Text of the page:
Current research projects – up-coming events – reports on conferences in Exeter and elsewhere – what you should be reading and why – who's in the news, what's in the news and what we think – your on-line research community
L-R: Bethany Wagstaff, Mitchell Travis, Susannah Cornwall, Andrew Worthley, Christina Beardsley, Stephen Whittle
On 30th-31st October, the inaugural meeting of the Variant Sex and Gender, Religion and Faith research network took place at the University of Exeter. A small core group of scholars will be meeting together several times over the next year to discuss themes including:
How are variant sex and gender understood and responded to in the Christian, Jewish and Islamic traditions?
How can the work of academics researching variant sex and gender in Christianity, Islam and Judaism be informed by, and be made more accessible to, faith communities and intersex and transgender support and advocacy groups?
How do support and advocacy groups for intersex and transgender people promote spiritual as well as physical, psychological and emotional wellbeing for their members?
What are the implications of the law on transgender and intersex for faith groups in Britain?
On 7 October 2014, the Archbishop of Canterbury and the President of the Methodist Conference hosted an Ecumenical Day of Reflection on Mining with representatives of leading mining companies, as well as representatives from non-governmental and other faith-based organisations, and church leaders from other countries. The Day was a follow-up to a Day of Reflection at the Vatican in September 2013 attended by senior mining company executives, led by the CEO of Anglo American, along with church and religious civil society representatives.
Dr Susannah Cornwall Advanced Research Fellow (HASS Strategy)
Sex, gender and sexuality remain live issues both within the academic study of theology and in the churches. But despite the extensive conversations that continue to rumble on over issues such as same-sex marriage, there’s been relatively little room given (at least in this country) to interplays between the excellent academic theological research on sex and sexuality that continues to be done, and the concerns of people working in or training for Christian ministry.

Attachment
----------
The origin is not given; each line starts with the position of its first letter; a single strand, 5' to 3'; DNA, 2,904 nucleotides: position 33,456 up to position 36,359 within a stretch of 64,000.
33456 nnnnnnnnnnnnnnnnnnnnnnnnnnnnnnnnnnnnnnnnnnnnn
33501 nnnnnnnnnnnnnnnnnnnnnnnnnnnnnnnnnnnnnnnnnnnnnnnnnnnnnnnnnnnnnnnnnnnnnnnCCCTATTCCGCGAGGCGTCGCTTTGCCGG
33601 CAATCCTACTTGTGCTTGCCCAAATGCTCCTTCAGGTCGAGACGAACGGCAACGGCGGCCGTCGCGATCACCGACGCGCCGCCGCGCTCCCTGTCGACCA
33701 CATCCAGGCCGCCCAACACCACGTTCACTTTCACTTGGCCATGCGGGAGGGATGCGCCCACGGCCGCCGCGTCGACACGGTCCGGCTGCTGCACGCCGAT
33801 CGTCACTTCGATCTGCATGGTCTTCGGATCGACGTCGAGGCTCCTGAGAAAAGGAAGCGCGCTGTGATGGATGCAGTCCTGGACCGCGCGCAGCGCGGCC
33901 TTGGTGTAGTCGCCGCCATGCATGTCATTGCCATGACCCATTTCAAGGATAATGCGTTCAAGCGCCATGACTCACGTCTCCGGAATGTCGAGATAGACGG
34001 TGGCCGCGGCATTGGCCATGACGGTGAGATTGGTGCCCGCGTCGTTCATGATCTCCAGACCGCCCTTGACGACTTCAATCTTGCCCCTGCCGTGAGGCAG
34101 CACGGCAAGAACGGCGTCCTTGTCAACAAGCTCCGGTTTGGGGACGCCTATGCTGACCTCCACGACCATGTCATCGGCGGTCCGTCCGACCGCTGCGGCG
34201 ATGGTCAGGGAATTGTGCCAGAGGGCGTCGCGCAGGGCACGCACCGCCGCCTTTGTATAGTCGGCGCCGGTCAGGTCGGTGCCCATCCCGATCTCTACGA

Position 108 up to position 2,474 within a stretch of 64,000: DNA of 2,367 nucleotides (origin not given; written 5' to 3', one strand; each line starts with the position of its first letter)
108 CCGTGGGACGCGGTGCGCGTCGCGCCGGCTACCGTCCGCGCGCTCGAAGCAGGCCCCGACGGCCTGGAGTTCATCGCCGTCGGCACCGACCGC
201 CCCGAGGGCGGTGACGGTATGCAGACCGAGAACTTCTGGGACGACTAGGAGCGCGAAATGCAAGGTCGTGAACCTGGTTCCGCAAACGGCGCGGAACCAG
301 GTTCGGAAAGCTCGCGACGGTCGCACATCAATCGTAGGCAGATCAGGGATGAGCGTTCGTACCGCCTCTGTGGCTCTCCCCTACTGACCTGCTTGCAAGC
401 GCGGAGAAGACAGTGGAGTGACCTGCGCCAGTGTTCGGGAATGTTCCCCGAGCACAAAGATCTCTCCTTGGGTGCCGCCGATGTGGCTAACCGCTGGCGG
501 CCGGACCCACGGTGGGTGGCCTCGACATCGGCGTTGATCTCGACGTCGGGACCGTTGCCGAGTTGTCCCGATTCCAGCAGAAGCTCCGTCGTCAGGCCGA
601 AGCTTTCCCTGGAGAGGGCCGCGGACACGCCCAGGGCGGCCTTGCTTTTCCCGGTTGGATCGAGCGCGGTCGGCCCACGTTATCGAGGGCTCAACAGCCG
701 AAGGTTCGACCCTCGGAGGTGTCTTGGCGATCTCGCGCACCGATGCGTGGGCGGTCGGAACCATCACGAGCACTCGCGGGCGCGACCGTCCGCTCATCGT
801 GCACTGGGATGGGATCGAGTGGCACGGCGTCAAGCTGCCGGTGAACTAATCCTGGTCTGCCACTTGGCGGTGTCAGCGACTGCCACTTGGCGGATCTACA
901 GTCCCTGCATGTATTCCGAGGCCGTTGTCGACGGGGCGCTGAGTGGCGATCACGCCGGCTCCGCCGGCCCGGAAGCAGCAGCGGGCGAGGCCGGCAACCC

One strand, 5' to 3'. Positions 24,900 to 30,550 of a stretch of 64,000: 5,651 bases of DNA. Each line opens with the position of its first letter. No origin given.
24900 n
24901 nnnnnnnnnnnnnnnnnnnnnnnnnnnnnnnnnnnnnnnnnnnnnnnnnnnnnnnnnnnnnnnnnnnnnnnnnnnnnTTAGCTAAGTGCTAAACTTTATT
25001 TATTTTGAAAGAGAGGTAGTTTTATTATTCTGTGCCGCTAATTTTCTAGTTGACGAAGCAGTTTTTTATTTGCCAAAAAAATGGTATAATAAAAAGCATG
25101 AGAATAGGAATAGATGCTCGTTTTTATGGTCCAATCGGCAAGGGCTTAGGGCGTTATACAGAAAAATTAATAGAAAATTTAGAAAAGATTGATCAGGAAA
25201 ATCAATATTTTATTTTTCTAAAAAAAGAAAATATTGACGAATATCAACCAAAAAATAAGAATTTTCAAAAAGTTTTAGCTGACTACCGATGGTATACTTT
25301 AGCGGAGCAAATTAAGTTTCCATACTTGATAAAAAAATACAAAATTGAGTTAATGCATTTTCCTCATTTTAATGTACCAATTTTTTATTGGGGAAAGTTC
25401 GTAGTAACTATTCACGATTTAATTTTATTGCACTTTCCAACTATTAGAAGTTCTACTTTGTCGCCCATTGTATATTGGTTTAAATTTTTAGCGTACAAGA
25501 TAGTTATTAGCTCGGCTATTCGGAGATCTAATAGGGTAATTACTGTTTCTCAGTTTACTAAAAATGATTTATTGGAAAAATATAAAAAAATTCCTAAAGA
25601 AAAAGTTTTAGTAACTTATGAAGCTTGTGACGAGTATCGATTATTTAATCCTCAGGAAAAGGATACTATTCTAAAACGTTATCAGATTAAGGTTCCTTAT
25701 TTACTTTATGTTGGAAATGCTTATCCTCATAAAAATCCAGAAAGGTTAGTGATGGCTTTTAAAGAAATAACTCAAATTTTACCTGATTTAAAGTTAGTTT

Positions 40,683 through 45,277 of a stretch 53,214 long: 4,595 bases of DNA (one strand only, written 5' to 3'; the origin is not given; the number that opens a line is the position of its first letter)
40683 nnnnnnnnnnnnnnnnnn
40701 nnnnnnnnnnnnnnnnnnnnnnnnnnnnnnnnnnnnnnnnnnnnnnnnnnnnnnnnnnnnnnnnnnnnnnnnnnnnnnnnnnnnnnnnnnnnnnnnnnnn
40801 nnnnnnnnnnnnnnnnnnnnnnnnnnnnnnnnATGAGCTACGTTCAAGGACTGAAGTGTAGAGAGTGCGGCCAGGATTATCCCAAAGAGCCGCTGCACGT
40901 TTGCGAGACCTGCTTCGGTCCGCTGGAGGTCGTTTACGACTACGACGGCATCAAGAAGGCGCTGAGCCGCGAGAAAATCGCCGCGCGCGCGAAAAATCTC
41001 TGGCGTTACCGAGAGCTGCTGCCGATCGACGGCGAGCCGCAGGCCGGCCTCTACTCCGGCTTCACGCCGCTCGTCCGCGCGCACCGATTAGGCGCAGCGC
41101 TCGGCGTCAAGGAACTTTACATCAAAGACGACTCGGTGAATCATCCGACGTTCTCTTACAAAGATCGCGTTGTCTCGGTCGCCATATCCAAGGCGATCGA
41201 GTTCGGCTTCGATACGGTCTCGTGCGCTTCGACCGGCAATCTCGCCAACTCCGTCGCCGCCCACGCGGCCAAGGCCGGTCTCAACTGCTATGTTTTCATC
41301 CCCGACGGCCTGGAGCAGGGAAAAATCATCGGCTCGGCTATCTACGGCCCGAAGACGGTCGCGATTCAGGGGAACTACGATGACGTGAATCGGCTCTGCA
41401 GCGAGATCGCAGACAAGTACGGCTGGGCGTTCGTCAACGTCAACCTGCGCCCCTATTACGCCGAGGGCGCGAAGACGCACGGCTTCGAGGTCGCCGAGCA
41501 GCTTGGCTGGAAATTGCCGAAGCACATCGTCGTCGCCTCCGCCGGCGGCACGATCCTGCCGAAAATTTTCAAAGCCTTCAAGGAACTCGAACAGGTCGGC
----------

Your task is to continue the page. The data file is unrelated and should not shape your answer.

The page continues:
XIII International Colloquium on Gregory of Nyssa: Homilies on the Song of Songs Rome, 17-20 September 2014, Pontifical University of the Holy Cross
Dr Morwenna Ludlow
The exciting thing about Gregory of Nyssa colloquia is that they gather together some of the best international scholars working on early Christianity – not just the ones working on Gregory! The first colloquium in 1969 was co-organised by Jean Daniélou and Marguerite Harl – two of the scholars most responsible for the post-war surge of interest in the church fathers. This year we had delegates from Argentina, Australia, Belgium, Canada, Czech Republic, Denmark, Finland, France, Japan, Georgia, Germany, Greece, Italy, Lithuania, Poland, Serbia, Slovakia, Spain, Switzerland, the UK and the USA. Yet the meetings are small enough to encourage genuine conversation and the atmosphere is friendly: it’s possible for a student to find herself in line for coffee or to be seated at lunch next to one of the grand old men of European patristics and to be quizzed on her current research!